Monday, June 04, 2007

Reading James with New Eyes

A new book that we all should note is: Reading James with New Eyes: Methodological Reassessments of the Letter of James edited by Robert L. Webb and John S. Kloppenborg (LNTS; London: Continuum, 2007).

Reading James With New Eyes is the first of four volumes that incorporate new research in this area. The essays collected here examine the impact of recent methodological developments in New Testament studies to the letter of James, including, for example, rhetorical, social-scientific, socio-rhetorical, ideological and hermeneutical methods, as they contribute to understanding James and its social context. Each essay has a similar three-fold structure, making them perfect for use by students: a description of the methodological approach; the application of the methodological approach to James; and a conclusion identifying how the methodological approach contributes to a fresh understanding of the letter.

5 comments:

Big Daddy Kane said...

Hello Michael,

I am working on a thesis on the Epsitle of James and have considered buying this book ($$$). Could you tell me something more about it? Is there a place to view of the table of contents?

Thanks!

Roland

Geoff Hudson said...

James – An Epistle of the Spirit (that is through my eyes)

This epistle was written originally by James the prophet, son of Judas the prophet. James’s theology saw the Spirit of God providing purification for the spirit of anyone who obeyed the Spirit. The epistle was subsequently edited so that James appeared to teach that deeds or keeping the law was the way to being made right with God .

The original dispute in this epistle was about the means of achieving purity. Contrary to what is usually reckoned, prophetic Jamesian theology was about achieving purity by the Spirit which cleansed the personal spirit of the obedient. It was not about deeds or obeying the Jewish law.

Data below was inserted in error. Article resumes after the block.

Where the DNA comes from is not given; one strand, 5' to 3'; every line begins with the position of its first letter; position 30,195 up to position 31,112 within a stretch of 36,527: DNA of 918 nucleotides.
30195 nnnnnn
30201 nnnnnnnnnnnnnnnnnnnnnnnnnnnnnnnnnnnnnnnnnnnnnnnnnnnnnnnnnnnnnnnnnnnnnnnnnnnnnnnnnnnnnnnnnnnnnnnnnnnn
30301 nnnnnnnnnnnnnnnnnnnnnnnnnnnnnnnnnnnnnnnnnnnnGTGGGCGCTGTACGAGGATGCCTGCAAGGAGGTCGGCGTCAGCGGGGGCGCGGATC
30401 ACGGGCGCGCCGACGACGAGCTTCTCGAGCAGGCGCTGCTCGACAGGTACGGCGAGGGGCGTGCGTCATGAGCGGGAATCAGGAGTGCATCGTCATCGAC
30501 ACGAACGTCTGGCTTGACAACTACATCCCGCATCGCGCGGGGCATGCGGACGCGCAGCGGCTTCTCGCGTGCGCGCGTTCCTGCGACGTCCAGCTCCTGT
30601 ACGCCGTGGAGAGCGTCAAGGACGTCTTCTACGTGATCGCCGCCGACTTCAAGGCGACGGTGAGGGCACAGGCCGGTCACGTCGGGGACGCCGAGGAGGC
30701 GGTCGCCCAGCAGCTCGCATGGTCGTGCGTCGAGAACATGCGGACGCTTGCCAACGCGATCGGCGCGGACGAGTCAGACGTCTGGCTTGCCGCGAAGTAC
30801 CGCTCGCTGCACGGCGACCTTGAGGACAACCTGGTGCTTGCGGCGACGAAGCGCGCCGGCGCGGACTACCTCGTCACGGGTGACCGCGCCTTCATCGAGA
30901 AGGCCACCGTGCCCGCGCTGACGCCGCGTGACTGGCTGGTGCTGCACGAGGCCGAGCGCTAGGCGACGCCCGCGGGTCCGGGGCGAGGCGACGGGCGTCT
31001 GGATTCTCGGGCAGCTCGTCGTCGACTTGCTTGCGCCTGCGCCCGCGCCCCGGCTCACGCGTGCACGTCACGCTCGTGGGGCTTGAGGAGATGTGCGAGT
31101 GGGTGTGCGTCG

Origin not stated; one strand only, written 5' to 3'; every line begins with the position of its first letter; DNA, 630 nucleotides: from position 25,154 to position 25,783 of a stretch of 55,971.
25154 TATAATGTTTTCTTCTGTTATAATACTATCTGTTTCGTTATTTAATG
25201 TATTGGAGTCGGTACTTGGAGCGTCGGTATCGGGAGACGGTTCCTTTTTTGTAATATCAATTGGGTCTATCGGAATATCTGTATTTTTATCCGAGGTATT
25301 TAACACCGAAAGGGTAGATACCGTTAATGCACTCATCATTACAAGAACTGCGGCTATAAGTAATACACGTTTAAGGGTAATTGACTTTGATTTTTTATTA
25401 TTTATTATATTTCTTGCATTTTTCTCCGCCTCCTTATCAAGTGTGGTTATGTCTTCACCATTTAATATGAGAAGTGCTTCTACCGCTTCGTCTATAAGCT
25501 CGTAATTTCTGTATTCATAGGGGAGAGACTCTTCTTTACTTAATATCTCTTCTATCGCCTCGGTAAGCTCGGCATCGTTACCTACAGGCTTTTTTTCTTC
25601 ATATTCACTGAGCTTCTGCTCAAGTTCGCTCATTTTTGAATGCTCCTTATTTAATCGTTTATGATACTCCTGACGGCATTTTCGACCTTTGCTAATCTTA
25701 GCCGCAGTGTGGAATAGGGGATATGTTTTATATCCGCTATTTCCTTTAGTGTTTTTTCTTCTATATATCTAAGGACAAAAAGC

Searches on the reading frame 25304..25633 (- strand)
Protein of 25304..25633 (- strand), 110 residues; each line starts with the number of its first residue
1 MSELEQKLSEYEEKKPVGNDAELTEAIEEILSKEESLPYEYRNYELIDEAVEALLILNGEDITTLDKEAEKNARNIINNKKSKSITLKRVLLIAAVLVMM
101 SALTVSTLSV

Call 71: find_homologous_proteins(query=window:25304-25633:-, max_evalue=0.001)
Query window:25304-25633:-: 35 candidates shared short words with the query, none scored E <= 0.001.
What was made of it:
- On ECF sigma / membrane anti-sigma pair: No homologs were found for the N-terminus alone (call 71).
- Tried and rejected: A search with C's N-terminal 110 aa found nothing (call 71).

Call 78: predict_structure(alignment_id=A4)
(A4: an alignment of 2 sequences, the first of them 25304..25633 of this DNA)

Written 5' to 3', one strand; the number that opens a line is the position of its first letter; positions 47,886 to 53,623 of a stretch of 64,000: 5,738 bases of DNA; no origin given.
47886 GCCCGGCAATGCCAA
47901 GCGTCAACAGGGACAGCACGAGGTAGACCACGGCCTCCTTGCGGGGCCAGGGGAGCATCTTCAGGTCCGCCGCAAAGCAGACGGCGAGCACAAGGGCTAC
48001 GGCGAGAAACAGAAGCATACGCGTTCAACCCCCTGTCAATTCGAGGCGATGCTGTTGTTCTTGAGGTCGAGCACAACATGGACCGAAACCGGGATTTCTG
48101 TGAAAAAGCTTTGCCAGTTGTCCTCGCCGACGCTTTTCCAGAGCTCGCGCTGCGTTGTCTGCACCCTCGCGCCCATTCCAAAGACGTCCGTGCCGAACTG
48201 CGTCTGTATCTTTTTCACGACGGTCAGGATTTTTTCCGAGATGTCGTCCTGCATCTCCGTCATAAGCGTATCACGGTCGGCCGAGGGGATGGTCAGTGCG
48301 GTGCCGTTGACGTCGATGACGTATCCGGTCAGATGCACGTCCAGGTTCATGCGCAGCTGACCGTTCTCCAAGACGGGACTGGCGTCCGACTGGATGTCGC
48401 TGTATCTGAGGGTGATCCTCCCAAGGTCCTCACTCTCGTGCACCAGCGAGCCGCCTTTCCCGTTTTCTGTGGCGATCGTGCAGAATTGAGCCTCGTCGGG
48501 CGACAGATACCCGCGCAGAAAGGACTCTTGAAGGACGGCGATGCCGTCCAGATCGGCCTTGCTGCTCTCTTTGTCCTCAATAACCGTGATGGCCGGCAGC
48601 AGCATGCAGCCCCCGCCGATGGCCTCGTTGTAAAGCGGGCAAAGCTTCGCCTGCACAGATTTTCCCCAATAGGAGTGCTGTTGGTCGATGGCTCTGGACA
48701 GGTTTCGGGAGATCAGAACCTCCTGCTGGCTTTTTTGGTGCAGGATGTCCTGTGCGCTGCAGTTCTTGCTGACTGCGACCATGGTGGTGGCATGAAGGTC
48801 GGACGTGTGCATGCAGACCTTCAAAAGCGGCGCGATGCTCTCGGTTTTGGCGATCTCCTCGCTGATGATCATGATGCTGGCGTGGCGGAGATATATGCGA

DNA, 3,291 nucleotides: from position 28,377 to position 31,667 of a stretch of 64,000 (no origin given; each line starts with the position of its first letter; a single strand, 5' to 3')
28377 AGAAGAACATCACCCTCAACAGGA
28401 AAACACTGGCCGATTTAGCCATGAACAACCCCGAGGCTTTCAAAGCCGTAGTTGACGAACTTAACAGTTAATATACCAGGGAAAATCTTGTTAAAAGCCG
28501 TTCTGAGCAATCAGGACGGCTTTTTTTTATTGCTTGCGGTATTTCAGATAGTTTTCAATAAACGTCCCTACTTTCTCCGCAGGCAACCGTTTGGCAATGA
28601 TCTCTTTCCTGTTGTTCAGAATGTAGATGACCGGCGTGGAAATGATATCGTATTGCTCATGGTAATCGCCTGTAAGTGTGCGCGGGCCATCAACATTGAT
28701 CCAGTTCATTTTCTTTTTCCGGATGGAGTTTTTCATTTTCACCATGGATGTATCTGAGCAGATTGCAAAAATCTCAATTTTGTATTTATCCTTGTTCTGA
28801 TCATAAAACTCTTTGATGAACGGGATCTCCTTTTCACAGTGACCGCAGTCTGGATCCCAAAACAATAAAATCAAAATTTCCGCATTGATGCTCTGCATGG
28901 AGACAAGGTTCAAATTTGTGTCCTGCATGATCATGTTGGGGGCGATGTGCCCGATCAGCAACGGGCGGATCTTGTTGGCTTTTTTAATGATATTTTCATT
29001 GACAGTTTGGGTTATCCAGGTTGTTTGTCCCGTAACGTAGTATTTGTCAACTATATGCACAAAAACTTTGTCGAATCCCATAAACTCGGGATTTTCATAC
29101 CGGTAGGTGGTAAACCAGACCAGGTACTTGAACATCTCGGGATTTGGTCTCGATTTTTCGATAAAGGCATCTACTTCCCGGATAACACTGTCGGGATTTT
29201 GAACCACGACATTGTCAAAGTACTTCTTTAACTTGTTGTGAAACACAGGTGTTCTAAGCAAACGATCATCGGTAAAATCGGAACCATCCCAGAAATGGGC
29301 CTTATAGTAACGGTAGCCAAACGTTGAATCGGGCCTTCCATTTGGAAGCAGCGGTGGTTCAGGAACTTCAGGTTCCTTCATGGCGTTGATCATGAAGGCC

In a Jewish context (see the DSS), it was the spirit of deceit in a person who "DECEIVES" (Jam.1:16), and "a double–minded" person was one who obeyed his spirit of deceit or darkness as well as his spirit of truth or light (Jam.1:8). There was no such entity as "evil", but spirits of deceit or darkness cause wrong actions when they were listened to and obeyed.

James wrote his epistle at a location (probably Rome) to the prophets (Christians) at Rome. These people were being persecuted by the priests who came there from Jerusalem.


James’s principal opponent (again in Rome) was Ananus the high priest, the son of Ananias the high priest. Ananus had a reputation for anger, being “a bold man in his temper and very insolent”. (Ant.20.9.1).
He appears as “that man” (Jam. 1:7), “the one” (Jam.1:10), “the rich man” (Jam.1:11), “no-one” (Jam.1:13), “each one” (Jam.1:14), “man’s” (Jam.1:20), “anyone” (Jam.1:23,26). The tension in this letter indicates that these terms once were the name of a specific individual.


The prophets believed that obedience of the Spirit was the way to be made pure before God. They had rejected animal sacrifices for some time prior to the early first century CE. Once obeyed, the Spirit was received and it purified the person’s spirit. For the prophet, obedience of the law, or doing acts that the law required, did not make the spirit pure. But the priests believed that keeping the law including the requirement for animal sacrifices was the way to be right with God.

Michael Barber said...

When you get a chance, I'd love to see a post on another book you're reading--Fuller's "The Restoration of Israel". It looks great but I'm always a little wary about shelling out $130 for a book.

Michael F. Bird said...

Roland,
Try email one of the authers to get an overview of the contents.

Geoff,
Your view of James is somewhere between weird and imaginative and without any historical support I can think of. I'd stick to some more viable options if I were you.

Michael,

I have M.Fuller's book on my shelf and will be reviewing it for JSNT.

Geoff Hudson said...

Michael,

But you are not me. And I have thought long and hard.

The perceived 'history' is mostly that of naive literalists. I could name a few, particularly some interpreters of the writings attributed to Josephus. And as for James, there is only one option for me - that option is that he was indeed a Jewish prophet of Essene origin, but that he was transmogrified by editors into into a messianic type Jew who was for obeying the law. Imaginative, my view may be, but there are glimmers of real contextual history in it - the two spirits of the DSS being an example.

You wouldn't expect the 'real' history to be laid on a plate, would you? It wasn't.